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Tuesday, February 16, 2010

Non-profits Divided Over Citizens United

Abby Levine, AFJ’s Deputy Director of Advocacy Programs, spoke at today’s Hudson Institute panel titled “Non-profits Divided Over Citizens United,” analyzing the impact of Citizens United v. Federal Election Commission on business corporations, unions, and nonprofit organizations.

The panel was broadcast live by CSPAN, and you can watch it in its entirety here.

As you can see in this broadcast, the Citizens United case in some ways encompasses the breadth and depth of AFJ’s work—it demonstrates the importance of who sits on the Court and the impact the Court has on our everyday activities; as well as the important role nonprofits play in our democratic society and the ways in which nonprofits can participate in our electoral process.

In speaking about the composition of the court, Levine commented that:
“Too often, the current Court has decided cases in favor of big business at the
expense of ordinary people. We expect to have a Supreme Court vacancy sometime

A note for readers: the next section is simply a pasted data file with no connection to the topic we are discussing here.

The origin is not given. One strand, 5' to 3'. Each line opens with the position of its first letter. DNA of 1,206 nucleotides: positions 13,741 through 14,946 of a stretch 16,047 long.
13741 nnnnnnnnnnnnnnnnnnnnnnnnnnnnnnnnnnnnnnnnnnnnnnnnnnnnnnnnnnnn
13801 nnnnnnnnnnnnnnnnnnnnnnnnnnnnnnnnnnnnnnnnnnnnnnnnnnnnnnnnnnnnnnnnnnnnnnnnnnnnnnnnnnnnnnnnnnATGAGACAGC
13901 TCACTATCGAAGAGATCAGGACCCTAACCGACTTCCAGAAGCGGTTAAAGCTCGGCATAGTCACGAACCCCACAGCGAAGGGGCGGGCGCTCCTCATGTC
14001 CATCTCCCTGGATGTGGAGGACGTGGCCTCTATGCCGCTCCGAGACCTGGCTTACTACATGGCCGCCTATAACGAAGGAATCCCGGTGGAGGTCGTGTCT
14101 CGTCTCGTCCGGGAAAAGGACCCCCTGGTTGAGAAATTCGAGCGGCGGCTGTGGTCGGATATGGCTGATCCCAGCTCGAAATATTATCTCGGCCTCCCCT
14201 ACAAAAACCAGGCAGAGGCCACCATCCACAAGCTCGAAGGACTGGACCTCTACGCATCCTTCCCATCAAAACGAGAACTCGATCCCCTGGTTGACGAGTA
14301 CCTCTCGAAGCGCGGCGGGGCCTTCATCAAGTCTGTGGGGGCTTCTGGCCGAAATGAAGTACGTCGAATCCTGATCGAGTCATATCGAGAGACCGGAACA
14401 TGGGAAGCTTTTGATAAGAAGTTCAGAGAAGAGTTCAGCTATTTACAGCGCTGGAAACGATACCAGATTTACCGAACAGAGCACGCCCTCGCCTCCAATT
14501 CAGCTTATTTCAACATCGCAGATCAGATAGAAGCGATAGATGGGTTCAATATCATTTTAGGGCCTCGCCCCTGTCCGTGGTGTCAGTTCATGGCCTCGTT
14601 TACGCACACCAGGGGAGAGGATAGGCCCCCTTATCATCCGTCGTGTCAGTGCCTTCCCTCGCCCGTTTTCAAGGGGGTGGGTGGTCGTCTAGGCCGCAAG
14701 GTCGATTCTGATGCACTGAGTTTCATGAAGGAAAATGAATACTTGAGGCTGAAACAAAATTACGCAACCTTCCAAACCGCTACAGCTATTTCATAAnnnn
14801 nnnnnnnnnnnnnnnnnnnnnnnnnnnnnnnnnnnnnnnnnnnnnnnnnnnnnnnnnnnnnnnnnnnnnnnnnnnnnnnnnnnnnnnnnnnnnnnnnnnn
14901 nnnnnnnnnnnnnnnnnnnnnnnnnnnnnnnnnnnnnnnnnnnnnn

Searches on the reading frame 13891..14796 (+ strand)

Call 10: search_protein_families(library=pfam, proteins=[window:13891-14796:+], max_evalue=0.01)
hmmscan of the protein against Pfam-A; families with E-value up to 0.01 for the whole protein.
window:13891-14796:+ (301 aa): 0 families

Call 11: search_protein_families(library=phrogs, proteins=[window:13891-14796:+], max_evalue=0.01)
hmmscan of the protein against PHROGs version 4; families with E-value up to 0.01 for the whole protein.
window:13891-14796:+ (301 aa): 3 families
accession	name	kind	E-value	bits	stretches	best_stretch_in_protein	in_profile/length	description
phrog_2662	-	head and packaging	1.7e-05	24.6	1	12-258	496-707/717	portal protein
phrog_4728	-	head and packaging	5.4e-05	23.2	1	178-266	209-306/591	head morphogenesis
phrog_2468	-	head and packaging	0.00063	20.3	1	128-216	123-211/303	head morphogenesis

this year. It is critically important that our next justice understands how the
law affects ordinary people. We need justices and judges in all of our courts
who will keep faith with our core constitutional values and protect the rights
of all Americans, not a select few.”
As for the opportunities afforded to nonprofits, Levine pointed out that while much of the focus has been about increased spending by for-profit corporations, the Citizens United decision provides new opportunities for organizations that promote the social good. AFJ has developed a number of resources to ensure nonprofits have the information needed to navigate this new legal landscape. Nonprofit organizations interested in taking advantage of these new opportunities can visit our website for a plain-language discussion of the impact of Citizens United as well as updates on changes in the law as a result of Citizens United.

While it’s likely Congress and some state legislatures will pursue new mechanisms to counteract the high court’s decision, Levine pointed out it is doubtful these proposals will be in place before the fall election season. She recommended that nonprofits learn to seize the current opportunity to participate more fully in our democracy.

Other speakers included: Geri Mannion, Carnegie Corporation of New York, Allison Hayword, George Mason University, Larry Ottinger, Center for Lobbying in the Public Interest, and Cleta Mitchell of Foley & Lardner.
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